(An excerpt from a family conversation over email discussing this article: http://www.slate.com/articles/life/education/2016/03/algebra_ii_has_to_go.html. In it the author argues that Algebra II doesn’t belong in the standard high school curriculum anymore. She says that there are other more useful courses that could be substituted (statistics for example), and that it is a crippling requirement for high school graduation. Many high school students fail to graduate solely because of the Algebra II requirement.)
“I personally was never bad at math, but during high school I hated taking the liberal arts classes. English in particular I despised - perhaps partly because of my consistent score of 88% on every essay I wrote ever. However some of the arguments made could be swapped around to attack other subjects - why do we take English and read old books if it doesn’t affect our careers?
During my high school career this is probably what I would have felt, but after taking a couple of ‘gen ed’ courses in college I think I see things differently. A lot of my classmates try and do anything to not take the gen eds - APs, summer classes, online courses, go looking online to see which professors give out the most A’s. I think this is such a waste. My gen ed courses have been some of my favorite and most interesting courses I’ve taken - whether it be the history of masculinity and femininity in the US, American literature, Texas history, or creative problem solving. Once upon a time college was about learning to think and learning to learn (a liberal arts education), and I still believe in that dream.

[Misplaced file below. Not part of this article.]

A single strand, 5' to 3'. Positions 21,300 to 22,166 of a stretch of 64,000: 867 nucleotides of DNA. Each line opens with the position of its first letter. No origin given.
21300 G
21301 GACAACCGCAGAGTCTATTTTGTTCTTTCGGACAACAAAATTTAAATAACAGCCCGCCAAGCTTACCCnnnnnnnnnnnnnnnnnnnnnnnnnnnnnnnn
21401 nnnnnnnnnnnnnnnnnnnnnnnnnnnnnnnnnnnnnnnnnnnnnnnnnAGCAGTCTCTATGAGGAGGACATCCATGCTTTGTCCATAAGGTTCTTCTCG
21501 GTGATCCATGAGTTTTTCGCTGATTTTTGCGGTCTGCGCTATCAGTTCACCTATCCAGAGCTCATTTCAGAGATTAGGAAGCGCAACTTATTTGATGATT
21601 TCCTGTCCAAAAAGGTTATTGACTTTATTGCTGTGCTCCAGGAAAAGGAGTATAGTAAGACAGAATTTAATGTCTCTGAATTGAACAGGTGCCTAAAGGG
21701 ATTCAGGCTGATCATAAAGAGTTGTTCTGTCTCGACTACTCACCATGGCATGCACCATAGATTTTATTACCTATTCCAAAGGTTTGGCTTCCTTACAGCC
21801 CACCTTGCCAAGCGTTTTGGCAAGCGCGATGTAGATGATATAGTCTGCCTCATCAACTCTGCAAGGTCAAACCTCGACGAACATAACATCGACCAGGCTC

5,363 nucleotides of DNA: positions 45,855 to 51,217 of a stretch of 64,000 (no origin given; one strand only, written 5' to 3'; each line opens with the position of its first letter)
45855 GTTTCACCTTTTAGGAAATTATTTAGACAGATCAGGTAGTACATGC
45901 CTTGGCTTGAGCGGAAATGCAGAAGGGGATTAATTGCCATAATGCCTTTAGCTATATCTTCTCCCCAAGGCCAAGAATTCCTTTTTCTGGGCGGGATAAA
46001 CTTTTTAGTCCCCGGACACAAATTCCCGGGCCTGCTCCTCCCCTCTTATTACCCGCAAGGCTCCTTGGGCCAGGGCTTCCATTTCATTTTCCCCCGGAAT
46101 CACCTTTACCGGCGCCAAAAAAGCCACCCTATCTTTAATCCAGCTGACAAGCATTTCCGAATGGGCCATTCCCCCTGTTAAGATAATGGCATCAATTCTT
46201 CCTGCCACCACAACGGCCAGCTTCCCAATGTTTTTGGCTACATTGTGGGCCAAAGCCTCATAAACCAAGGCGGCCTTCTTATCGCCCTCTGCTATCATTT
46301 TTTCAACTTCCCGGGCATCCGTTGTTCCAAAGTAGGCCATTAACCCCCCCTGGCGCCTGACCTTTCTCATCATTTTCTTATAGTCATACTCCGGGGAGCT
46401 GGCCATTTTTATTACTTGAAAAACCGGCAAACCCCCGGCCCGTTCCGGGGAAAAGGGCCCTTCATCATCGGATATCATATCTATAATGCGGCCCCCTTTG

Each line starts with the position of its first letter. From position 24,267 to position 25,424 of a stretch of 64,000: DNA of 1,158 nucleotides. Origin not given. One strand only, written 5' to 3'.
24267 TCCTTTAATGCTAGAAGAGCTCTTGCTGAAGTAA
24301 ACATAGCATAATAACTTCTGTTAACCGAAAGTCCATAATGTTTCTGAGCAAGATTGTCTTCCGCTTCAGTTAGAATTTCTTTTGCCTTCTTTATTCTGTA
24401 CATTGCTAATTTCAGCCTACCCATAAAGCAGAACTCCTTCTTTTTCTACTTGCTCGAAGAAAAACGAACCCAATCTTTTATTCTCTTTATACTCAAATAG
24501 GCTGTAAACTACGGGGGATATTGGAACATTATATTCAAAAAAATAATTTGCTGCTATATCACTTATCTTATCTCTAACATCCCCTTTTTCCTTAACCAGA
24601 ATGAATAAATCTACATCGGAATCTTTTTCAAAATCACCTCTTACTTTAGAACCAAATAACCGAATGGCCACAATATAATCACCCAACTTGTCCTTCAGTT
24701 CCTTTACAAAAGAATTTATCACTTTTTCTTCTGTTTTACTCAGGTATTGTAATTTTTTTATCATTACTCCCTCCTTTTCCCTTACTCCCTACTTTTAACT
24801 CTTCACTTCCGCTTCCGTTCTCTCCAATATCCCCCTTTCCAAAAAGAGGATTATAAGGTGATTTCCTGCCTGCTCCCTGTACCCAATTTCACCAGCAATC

College has moved pretty far in the direction of vocational schools now. Parents encourage kids to think of them like that, kids encourage their peers to think like that. Like I said earlier most of my classmates disdain their gen eds.
I would argue that Algebra II could be considered as one such ‘mind expanding’, ‘liberal arts’ gen ed. As her husband argues, well taught math encourages people to think differently. However the caveat here is that the math has to be well taught. I think math is a very easily mistaught. Math can be very insightful as a subject, but most people don’t know how to teach it correctly. I firmly believe that anyone can learn math, but most people ‘are not math people’ because their teachers were poor.
Does it make sense to teach algebra II to a student who doesn’t have the background skills to be able to learn it? No. But I would argue algebra II is not the problem - the system of math education is. Unfortunately that’s probably not going to be solved anytime soon.”